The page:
How will a stronger euro affect the following economic agents?
- a British exporter to Germany
- a Dutch tourist visiting Chile
- a Greek bank investing in a Canadian government bond
- a French exporter to Germany
Suppose that the political unrest in Egypt leads financial markets to anticipate a depreciation in the Egyptian pound. How will that affect the demand for pounds, supply of pounds, and exchange rate for pounds compared to, say, U.S. dollars?
Suppose U.S. interest rates decline compared to the rest of the world. What would be the likely impact on the demand for dollars, supply of dollars, and exchange rate for dollars compared to, say, euros?
Suppose Argentina gets inflation under control and the Argentine inflation rate decreases substantially. What would likely happen to the demand for Argentine pesos, the supply of Argentine pesos, and the peso/U.S. dollar exchange rate?
This chapter has explained that “one of the most economically destructive effects of exchange rate fluctuations can happen through the banking system” if banks borrow from abroad to lend domestically. Why is this less likely to be a problem for the U.S. banking system?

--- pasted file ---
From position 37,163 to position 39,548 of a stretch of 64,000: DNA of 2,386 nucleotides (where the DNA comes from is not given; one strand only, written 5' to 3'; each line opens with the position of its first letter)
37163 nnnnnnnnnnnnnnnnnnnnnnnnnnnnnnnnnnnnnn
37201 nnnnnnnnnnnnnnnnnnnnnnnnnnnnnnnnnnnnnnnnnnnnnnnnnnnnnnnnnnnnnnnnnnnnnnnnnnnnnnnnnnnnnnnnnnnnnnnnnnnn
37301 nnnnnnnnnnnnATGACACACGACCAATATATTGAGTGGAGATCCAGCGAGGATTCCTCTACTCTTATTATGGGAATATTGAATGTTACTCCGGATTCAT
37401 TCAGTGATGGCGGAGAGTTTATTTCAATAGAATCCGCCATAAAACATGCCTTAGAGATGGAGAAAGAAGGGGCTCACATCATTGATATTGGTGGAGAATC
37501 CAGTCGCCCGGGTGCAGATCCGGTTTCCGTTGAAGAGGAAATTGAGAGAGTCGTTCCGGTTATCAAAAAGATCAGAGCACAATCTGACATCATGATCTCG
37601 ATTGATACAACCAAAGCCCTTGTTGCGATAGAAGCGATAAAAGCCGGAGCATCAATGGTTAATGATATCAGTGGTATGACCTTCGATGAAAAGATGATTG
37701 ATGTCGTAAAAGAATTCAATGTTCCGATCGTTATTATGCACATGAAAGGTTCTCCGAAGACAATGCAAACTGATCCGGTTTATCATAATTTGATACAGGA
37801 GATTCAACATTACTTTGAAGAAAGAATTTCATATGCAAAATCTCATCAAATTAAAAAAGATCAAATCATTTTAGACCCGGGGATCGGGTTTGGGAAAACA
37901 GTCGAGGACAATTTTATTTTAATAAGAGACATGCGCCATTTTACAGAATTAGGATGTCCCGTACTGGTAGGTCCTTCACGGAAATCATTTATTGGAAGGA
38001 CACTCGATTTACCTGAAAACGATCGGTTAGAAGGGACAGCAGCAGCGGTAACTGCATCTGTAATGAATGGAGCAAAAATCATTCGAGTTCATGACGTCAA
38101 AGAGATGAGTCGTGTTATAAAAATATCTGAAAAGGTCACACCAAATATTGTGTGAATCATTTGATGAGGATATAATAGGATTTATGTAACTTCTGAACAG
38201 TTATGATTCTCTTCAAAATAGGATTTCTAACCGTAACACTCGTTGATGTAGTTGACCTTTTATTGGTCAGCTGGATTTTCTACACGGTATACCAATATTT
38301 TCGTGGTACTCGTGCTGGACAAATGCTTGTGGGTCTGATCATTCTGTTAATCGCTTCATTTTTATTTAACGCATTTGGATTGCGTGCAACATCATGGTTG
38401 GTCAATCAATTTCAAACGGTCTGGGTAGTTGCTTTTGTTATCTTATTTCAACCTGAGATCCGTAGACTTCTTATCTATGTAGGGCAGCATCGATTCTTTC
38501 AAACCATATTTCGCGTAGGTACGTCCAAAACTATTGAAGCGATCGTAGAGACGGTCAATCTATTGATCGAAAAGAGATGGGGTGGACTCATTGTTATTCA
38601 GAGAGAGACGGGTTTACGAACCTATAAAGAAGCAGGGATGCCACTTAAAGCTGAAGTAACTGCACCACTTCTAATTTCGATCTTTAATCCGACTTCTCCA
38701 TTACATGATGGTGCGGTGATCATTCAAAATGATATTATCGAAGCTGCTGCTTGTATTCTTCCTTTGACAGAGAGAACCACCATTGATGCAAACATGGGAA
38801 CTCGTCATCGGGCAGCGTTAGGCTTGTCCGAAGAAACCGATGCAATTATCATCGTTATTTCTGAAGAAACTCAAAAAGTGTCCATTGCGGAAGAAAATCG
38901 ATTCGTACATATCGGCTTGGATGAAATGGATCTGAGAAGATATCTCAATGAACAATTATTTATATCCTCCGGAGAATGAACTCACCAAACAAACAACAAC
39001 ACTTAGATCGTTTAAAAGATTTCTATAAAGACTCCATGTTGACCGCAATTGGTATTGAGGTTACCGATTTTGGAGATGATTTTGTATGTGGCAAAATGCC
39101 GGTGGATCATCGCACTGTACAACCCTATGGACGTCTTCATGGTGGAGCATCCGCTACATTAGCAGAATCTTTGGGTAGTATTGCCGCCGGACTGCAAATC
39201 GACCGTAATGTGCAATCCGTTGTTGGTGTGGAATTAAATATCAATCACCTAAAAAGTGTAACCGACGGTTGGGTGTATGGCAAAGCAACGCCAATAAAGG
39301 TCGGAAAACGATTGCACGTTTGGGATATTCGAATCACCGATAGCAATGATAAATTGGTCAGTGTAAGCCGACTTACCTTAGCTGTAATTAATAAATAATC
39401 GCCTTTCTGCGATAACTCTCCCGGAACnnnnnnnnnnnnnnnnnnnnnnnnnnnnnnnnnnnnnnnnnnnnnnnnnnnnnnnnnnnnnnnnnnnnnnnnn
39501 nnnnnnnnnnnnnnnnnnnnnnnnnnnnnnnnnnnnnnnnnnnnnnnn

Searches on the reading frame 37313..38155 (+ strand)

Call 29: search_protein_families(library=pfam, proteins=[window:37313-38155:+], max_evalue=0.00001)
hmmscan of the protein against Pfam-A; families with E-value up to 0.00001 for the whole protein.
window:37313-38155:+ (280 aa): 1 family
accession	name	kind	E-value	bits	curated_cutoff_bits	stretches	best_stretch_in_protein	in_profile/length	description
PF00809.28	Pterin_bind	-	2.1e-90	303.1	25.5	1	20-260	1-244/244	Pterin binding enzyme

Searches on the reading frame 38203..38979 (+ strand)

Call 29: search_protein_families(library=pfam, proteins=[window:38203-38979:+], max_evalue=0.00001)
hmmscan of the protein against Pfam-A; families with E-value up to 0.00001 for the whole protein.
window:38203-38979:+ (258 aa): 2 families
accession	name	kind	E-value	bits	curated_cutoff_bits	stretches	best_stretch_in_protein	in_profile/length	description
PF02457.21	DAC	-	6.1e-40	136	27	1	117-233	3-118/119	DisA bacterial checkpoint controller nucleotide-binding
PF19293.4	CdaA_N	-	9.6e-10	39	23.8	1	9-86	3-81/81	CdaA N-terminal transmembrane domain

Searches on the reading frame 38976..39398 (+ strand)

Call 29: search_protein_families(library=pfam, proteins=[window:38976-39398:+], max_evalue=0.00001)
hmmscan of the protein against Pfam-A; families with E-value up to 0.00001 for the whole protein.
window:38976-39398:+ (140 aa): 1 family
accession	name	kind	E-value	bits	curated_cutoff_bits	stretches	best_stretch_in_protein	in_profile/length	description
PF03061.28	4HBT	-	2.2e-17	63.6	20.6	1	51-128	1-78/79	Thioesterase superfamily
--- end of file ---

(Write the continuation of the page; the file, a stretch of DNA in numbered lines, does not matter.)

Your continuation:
A booming economy can attract financial capital inflows, which promote further growth. But capital can just as easily flow out of the country, leading to an economic recession. Is a country whose economy is booming because it decided to stimulate consumer spending more or less likely to experience capital flight than an economy whose boom is caused by economic investment expenditure?
How would a contractionary monetary policy affect the exchange rate, net exports, aggregate demand, and aggregate supply?
A central bank can allow its currency to fall indefinitely, but it cannot allow its currency to rise indefinitely. Why not?
Is a country for which imports and exports make up a large fraction of the GDP more likely to adopt a flexible exchange rate or a fixed (hard peg) exchange rate?